Freshers’ week is the most anticipated week of the year for university students, whether you’re a fresher yourself or a returning student. It’s a week filled with alcohol, card games and meeting so many new people you’ll forget most of their names. If you’re one of those unfortunate students with lectures during freshers’ week; good luck, you’re going to need it. Along with all the fun, you’ll also encounter hangovers, sleep deprivation and a declining bank balance, so here are a few tips on surviving your first week as a university student.
1. No matter how many people tell you to do something, you don’t have to if you don’t want to:
Fresher’s week can be a pretty scary occasion for those who aren’t big drinkers. If this applies to you, don’t worry, if you don’t want to drink a dirty pint, don’t. People who force you into something you don’t want to do are the type of people you’ll want to avoid during your university life. They may egg you on, but if you tell them you simply don’t want another drink or you don’t want to go out that night, then eventually they’ll stop harassing you.
2. You’ll probably encounter things you didn’t expect to:
This is especially true if you’ve moved into university accommodation. You might not be expecting to see or hear some of the things you do. There are a huge variety of different people at university, and some of them may be into some, shall we say, recreational activities. Drugs and social smoking are a lot more common than you might’ve thought and you may even be inclined to try one or the other. Just remember: they won’t benefit you in anyway whatsoever in the long run. Another university favourite is the drinking game ’Never Have I Ever’ (or ‘I Have Never’)where you might hear some extremely weird things. If you’re not familiar with this, you basically gather round in a circle and say something you’ve never done, then everyone who has done that particular thing would have to take a drink. Your new flatmates may use this game to gain some inside knowledge on you, but if you don’t want to share anything personal with people you barely know, you don’t have to. Simple. Similarly, if you’re with a group of people who have done some pretty crazy stuff in their lives, but you haven’t quite experienced that stuff yet, don’t lie to gain brownie points. Stay true to yourself.
3. You’ll probably underestimate the amount of money you’ll spend:
Student loans are a marvellous thing (when you’re a student, not so much when you’ve graduated and are wondering how the hell you’re gonna pay it all back). However, don’t make the mistake of thinking you’ll have plenty of money to get you through fresher’s week, you still have another 9 months (ish) to worry about. Try and budget during fresher’s week – do you really need those new shoes? You’re a student remember. (Also, that night out might sound good at the time, but all you’ll end up with is a huge hangover and a dent in your bank balance.) If your student loan doesn’t cover the cost of your accommodation then you’re in a completely different boat. Your parents may be able to help you out a little, but try and save money where you can, especially when stocking up the fridge. Invest in a student cookbook and freeze any leftovers. Student bank accounts are also a good choice as most of them come with 0% overdrafts, and other perks such as a free 4 year railcard (Santander), Amazon vouchers (HSBC) and huge overdraft limits (Halifax and the Co-op).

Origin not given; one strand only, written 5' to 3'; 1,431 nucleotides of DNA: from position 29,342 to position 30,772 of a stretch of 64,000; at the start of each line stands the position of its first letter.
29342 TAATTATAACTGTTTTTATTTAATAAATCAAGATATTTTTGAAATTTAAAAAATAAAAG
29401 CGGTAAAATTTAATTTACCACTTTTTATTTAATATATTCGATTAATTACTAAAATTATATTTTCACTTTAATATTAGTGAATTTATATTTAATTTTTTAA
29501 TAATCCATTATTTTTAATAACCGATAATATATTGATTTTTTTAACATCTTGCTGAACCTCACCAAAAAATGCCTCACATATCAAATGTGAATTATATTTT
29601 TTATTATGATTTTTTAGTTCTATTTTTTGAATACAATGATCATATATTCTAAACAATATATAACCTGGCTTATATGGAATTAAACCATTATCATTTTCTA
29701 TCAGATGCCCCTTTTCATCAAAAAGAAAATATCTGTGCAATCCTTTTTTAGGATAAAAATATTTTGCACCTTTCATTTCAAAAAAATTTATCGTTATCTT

4. You’re 100% likely to contract Freshers’ flu:
You hypochondriacs out there might want to read up on the symptoms of the common cold before jumping to the conclusion that you’ve definitely got pneumonia. Just like when you start primary school, you’re exposed to lots of new people, which makes spreading bugs a lot easier. Stock up on the tissues, paracetamol (which you might also want to use for the hangovers) and cough medicine as you might end up bed bound with a bin (or floor) full of snotty hankies by your side. However, make sure you’re signed up to the local medical practice in case something does become worse. Your university will most likely have information about the different options on their website.
5. Enjoy it!
University will be the best three years of your life. You’ll meet so many new people, some of which will become life long friends. Have as much fun as possible in fresher’s week, as the rest of the year is likely to be filled with deadlines and 9am lectures that you really could do without. Make lifelong memories (ones you’ll remember are better), and remember: having your parents as friends on Facebook isn’t a great idea for a student.